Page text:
Just like people, guinea pigs sneeze to clear their nasal passages of irritants and foreign particles. Guinea pig sneezes even sound like human sneezes, although they are much softer, given their relative size. It is perfectly normal for guinea pigs to sneeze occasionally and the odd sneeze is usually nothing to worry about. Sneezing is often triggered by an irritant to the nose such as dust. However, if your guinea pig’s sneezing becomes more frequent or is accompanied by other signs of illness, it may be a symptom that something more serious is going on.
Excessive sneezing or sneezing accompanied by other symptoms may be a sign of a respiratory tract infection or that there is a problem with your guinea pig’s bedding and living conditions. Let’s dig in to learn more.
Respiratory Tract Infections
Guinea pigs are susceptible to developing respiratory tract infections. Upper respiratory tract infections may lead to pneumonia if left untreated. Pneumonia is one of the most significant diseases of guinea pigs and is a frequent cause of death. For this reason, pet guinea pigs that sneeze excessively or show other signs of illness along with sneezing should be checked by a veterinarian as soon as possible.
The most common cause of pneumonia in guinea pigs is the bacteria Bordetella bronchiseptica, but other types of bacteria such as Streptococcus pneumoniae or Streptococcus zooepidemicus are sometimes involved. Guinea pigs may be infected with Bordetella bronchiseptica by asymptomatic carriers such as dogs and rabbits, so it’s best to keep guinea pigs separate from these animals. A type of adenovirus specific to guinea pigs can also cause pneumonia.
In addition to sneezing, other signs of a respiratory tract infection include:
If your guinea pig is suffering from a respiratory tract infection, in addition to a clinical exam, your veterinarian may want to x-ray your guinea pig’s chest to check for pneumonia, and to take samples of the discharge from your guinea pig’s eyes and nose to identify the causative organism so that the correct antibiotic can be used.
Treatment for respiratory tract infections includes antibiotics in the case of a bacterial infection, fluids for dehydration, oxygen therapy, and syringe feeding if necessary. Sick animals may need to be hospitalized for supportive care.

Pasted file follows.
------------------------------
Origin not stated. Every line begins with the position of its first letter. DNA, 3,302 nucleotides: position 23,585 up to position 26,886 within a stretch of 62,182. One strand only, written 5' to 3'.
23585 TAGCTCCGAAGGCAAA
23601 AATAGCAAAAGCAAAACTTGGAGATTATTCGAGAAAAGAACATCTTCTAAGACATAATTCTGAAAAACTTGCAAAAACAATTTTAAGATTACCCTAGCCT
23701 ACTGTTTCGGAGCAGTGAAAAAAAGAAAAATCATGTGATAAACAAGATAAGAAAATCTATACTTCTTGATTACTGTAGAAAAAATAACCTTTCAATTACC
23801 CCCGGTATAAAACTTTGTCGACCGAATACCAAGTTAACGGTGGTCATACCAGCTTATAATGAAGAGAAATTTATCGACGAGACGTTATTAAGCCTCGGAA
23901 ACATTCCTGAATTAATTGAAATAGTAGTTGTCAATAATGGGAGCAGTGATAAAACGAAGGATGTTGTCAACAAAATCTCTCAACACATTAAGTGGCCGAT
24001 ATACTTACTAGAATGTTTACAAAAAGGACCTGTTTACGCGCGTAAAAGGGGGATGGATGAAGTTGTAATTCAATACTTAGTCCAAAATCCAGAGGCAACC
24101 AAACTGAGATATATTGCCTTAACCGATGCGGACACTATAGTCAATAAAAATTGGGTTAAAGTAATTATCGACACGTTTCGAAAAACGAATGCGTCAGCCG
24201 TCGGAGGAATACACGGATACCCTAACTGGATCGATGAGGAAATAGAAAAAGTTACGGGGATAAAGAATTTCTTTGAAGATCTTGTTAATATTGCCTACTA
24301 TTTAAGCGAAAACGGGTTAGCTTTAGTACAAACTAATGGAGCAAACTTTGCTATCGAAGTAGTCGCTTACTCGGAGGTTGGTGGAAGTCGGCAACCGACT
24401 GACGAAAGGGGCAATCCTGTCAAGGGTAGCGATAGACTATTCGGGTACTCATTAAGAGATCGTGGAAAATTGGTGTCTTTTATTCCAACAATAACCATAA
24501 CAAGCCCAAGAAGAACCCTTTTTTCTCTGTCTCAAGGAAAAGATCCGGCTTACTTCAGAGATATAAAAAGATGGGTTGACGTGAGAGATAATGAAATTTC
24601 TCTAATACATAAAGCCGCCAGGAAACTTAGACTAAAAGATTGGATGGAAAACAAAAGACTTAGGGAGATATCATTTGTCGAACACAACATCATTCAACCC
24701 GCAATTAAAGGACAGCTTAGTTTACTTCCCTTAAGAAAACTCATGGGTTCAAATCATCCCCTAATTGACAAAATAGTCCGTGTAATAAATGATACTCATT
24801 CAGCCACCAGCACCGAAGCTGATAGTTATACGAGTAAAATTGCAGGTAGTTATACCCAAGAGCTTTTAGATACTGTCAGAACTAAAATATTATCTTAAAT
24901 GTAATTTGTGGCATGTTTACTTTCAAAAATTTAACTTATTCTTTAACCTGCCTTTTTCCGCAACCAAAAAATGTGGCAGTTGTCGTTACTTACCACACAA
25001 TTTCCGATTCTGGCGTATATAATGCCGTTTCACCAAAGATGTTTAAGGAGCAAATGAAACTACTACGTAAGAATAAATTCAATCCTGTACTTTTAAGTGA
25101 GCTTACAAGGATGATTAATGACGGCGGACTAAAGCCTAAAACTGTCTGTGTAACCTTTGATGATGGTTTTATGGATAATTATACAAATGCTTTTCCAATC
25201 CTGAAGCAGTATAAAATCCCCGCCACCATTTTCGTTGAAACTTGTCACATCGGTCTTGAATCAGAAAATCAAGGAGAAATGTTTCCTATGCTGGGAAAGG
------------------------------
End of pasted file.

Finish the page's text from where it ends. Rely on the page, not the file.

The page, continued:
Who Is Most At Risk
Young, old, and pregnant guinea pigs are most susceptible to developing respiratory tract infections. Stress from overcrowding, a change in temperature, humidity, and ventilation, and a sudden diet change, increase the chance of a respiratory tract infection developing. Guinea pigs fed a diet low in Vitamin C are also at risk of developing respiratory disease.
Just like people, guinea pigs can’t manufacture their own vitamin C and therefore need to get it from their diets. According to VCA Hospitals, guinea pigs need 10-50 mg of vitamin C per day depending on their condition (young, old, sick, pregnant, etc). To prevent vitamin C deficiency, give your guinea pig a vitamin C supplement daily and provide leafy greens such as spinach. It’s important to note that vitamin C is relatively unstable and breaks down easily, so it’s best not to put it in the drinking water and to keep an eye on the product’s expiry date.
Guinea pigs kept in cages with sawdust or wood shavings containing lots of dust will constantly inhale these particles and, as a result, sneeze frequently. The dust in these materials can cause irritation and infection of the respiratory tract, therefore, sawdust and wood shavings should not be used as bedding for your guinea pig.
Pine and cedar wood shavings are also problematic as the aromatic oils that naturally occur in the wood can cause upper respiratory issues in guinea pigs. Pine shavings have also been linked to liver disease in guinea pigs.
Products that grow mold when wet, such as corn cob bedding, can also lead to respiratory infections and should therefore be avoided.
If you want to use wood shavings as bedding for your guinea pig, opt for shavings made from aspen. Aspen is a non-aromatic hardwood, and its shavings are safe to use as bedding for guinea pigs as long as they have been dust extracted.
Other suitable options for bedding include fleece bedding placed over an absorbent material made of 100% cotton such as a bath towel or mattress pad, or non-toxic, recycled paper. Use bedding specifically made for guinea pigs from a reputable pet shop or online store.
Cleaning The Cage
Change the bedding regularly and ensure that your guinea pig’s enclosure has good ventilation (without being drafty) to avoid the build-up of ammonia. Ammonia produced from a growing amount of dirty litter will weaken a guinea pig’s respiratory tract and lead to respiratory infections. Cages should be spot cleaned at least every second day by removing any wet hay, bedding, and feces. A thorough cage cleaning should be performed weekly using hot water and a pet-safe disinfectant.
Harsh cleaning products and disinfectants can also irritate a guinea pig’s respiratory tract and cause it to sneeze. Use pet-safe disinfectants to clean the cage and unscented laundry detergent to wash cage liners and fleece bedding.
Guinea pigs will sneeze from time to time and the occasional ah-choo is usually nothing to worry about. Excessive sneezing or sneezing accompanied by other symptoms may be a sign of a more serious issue. In these cases, it’s best to get your guinea pig checked by a veterinarian as soon as possible.
Respiratory issues and health problems in general in guinea pigs can be prevented with the correct diet which is high enough in vitamin C, access to plenty of fresh water, frequent cleaning and disinfecting of the cage, and a low-stress environment. The ambient temperature and humidity should be kept constant to prevent disease. Bedding should be dust free and non-irritating.
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